Behind the Recipes

Leeks Take Center Stage

This sweet, tender allium plays the lead in a classic French preparation.

Published Sept. 28, 2021.

Leeks need a new PR campaign, and I might be just the person for the job. The sweetest, gentlest allium is best known to American audiences as a soup ingredient—but its quiet character also permits it to play a leading role without being overpowering. Case in point: France’s leeks vinaigrette, which is simply silky leeks overlaid with a veil of mustardy dressing. Mellow yet piquant, leeks vinaigrette can accompany chicken or fish, but the dish also works well as a main course with some additions, accompanied by a hunk of bread and a glass of wine.

It comes together quickly: Trim and wash the leeks, simmer or steam them until they’re softened, and drizzle them with vinaigrette. Eat them warm or let them sit for hours; they’ll only get tastier as the vinaigrette permeates their layers. Here are some lessons I learned from developing my own recipe. 

Preparing Leeks

1. Buy leeks with 8 to 9 inches of white and light-green parts to reduce waste.


2. Trim the dark-green tops (they are too tough for this quick-cooking recipe), but save them for use in soups and stocks. 


3. Trim the roots, but leave the base intact. It will hold the leek together, and it has a sweet, nutty flavor and a buttery texture when cooked. 

Wash Well

Farmers mound soil around growing leeks to encourage them to develop elegant long, pale stalks, but doing so traps dirt between their concentric layers. Brush any exterior dirt from your leeks before trimming their dark-green tops. Then, starting an inch from the base of each leek, halve them lengthwise and gently open the layers to rinse them under running water. Keep the bases tilted up so that the water washes the dirt out instead of deeper into the layers.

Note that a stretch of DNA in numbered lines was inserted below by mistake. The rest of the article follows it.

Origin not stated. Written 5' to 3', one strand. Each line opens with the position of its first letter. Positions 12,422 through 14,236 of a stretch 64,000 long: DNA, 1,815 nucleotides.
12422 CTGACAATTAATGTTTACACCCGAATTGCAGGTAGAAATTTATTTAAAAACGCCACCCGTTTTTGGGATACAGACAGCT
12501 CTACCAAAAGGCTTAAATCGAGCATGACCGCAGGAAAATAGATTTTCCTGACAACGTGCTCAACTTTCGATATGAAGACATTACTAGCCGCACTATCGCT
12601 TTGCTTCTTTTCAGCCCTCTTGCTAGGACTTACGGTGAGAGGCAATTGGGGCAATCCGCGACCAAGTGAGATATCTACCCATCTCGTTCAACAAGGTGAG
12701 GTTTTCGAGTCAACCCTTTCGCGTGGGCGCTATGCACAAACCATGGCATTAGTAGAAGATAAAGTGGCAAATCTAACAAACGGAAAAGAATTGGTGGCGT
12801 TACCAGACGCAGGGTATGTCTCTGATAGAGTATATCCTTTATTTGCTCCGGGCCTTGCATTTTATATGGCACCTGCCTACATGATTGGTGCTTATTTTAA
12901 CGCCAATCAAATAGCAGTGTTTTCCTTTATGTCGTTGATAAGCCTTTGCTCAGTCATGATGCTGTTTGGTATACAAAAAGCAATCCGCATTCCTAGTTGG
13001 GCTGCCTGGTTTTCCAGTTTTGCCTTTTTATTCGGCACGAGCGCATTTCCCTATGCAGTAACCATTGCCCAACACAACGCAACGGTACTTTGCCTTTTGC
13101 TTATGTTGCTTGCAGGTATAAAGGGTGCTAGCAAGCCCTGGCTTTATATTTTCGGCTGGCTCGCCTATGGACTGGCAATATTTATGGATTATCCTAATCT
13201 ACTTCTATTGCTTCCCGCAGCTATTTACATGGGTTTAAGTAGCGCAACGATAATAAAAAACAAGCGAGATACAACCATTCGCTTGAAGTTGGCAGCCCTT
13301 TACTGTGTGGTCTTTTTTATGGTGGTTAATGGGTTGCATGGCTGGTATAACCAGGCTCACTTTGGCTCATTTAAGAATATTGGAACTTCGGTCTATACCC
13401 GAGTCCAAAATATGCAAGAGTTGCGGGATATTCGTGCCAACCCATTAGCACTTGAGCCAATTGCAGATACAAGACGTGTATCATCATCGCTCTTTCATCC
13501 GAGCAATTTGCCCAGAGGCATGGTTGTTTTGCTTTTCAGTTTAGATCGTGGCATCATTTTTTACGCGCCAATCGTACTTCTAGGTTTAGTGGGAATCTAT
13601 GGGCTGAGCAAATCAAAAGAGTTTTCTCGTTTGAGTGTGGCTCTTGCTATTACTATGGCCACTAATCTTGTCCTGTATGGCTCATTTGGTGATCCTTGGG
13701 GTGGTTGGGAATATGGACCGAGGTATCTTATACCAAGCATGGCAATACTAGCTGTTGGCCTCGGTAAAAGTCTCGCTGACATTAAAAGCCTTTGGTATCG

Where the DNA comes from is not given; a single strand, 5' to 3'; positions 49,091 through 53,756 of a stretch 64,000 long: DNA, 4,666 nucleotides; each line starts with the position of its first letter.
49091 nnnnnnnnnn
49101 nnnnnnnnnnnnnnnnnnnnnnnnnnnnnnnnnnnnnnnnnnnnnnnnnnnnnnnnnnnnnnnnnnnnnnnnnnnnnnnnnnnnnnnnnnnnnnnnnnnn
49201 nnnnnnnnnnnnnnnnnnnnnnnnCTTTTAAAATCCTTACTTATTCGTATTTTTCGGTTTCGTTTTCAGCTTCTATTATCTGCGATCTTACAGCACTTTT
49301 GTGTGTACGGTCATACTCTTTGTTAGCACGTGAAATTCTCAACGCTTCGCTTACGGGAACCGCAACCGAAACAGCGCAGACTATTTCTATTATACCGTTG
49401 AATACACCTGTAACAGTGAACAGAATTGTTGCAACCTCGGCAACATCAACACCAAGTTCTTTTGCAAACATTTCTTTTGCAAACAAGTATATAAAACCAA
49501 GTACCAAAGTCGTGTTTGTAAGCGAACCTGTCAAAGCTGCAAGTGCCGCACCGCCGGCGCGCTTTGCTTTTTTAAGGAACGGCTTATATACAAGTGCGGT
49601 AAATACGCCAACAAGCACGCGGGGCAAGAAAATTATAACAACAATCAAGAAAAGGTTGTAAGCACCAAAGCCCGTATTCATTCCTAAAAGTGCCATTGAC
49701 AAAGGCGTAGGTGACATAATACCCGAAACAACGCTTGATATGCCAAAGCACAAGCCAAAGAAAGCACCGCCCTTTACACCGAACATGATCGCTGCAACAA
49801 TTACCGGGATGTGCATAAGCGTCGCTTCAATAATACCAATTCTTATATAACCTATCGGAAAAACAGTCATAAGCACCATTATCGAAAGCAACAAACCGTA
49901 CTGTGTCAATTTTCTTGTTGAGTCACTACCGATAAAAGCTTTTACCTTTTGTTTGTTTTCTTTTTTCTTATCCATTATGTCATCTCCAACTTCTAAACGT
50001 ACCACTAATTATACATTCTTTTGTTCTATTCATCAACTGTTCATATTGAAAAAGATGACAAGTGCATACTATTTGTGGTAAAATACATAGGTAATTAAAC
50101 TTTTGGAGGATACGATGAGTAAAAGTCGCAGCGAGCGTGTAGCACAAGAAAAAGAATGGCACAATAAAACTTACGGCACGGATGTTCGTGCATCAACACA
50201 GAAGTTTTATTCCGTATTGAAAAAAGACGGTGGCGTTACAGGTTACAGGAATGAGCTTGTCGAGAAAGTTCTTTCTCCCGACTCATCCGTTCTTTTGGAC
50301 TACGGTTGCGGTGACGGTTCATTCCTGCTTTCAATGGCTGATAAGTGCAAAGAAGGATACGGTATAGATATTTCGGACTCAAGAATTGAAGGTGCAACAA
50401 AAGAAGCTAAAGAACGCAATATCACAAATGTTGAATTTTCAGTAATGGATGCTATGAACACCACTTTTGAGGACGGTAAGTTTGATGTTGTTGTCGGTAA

Don’t Skip the Twine

Though I initially dismissed the traditional practice of tying the halved leeks back together, I realized its purpose when my untied leeks’ layers splayed out haphazardly during cooking. Tidy leeks are more aesthetically pleasing when they’re arranged on a platter, so it’s well worth taking this extra step.

Simmer for More Flavor

Though some cooks advocate steaming to prevent the leeks from becoming waterlogged, submersion in heavily salted water seasons them thoroughly, and any excess water can be expelled by gently squeezing the slightly cooled leeks over the sink. 

Dress Judiciously

Many recipes I tried called for dousing the leeks with vinaigrette. This seemed like a cruel injustice to inflict upon the handsomest member of the onion clan, so instead I spread half of my punchier-than-usual Dijon vinaigrette on the platter before placing the leeks on top. The leeks peeked through the remaining vinaigrette enticingly. A sprinkle of Parmesan-spiked bread crumbs, prepared while the leeks cooled, added contrast to the plate of soft, creamy leeks and vinaigrette. Elevating the dish to a main course is as simple as swapping out the crumbs for crumbled bacon and chopped hard-cooked eggs.

Crispy bread crumbs add texture to the silky leeks.

Leeks Vinaigrette

This sweet, tender allium plays the lead in a classic French preparation.
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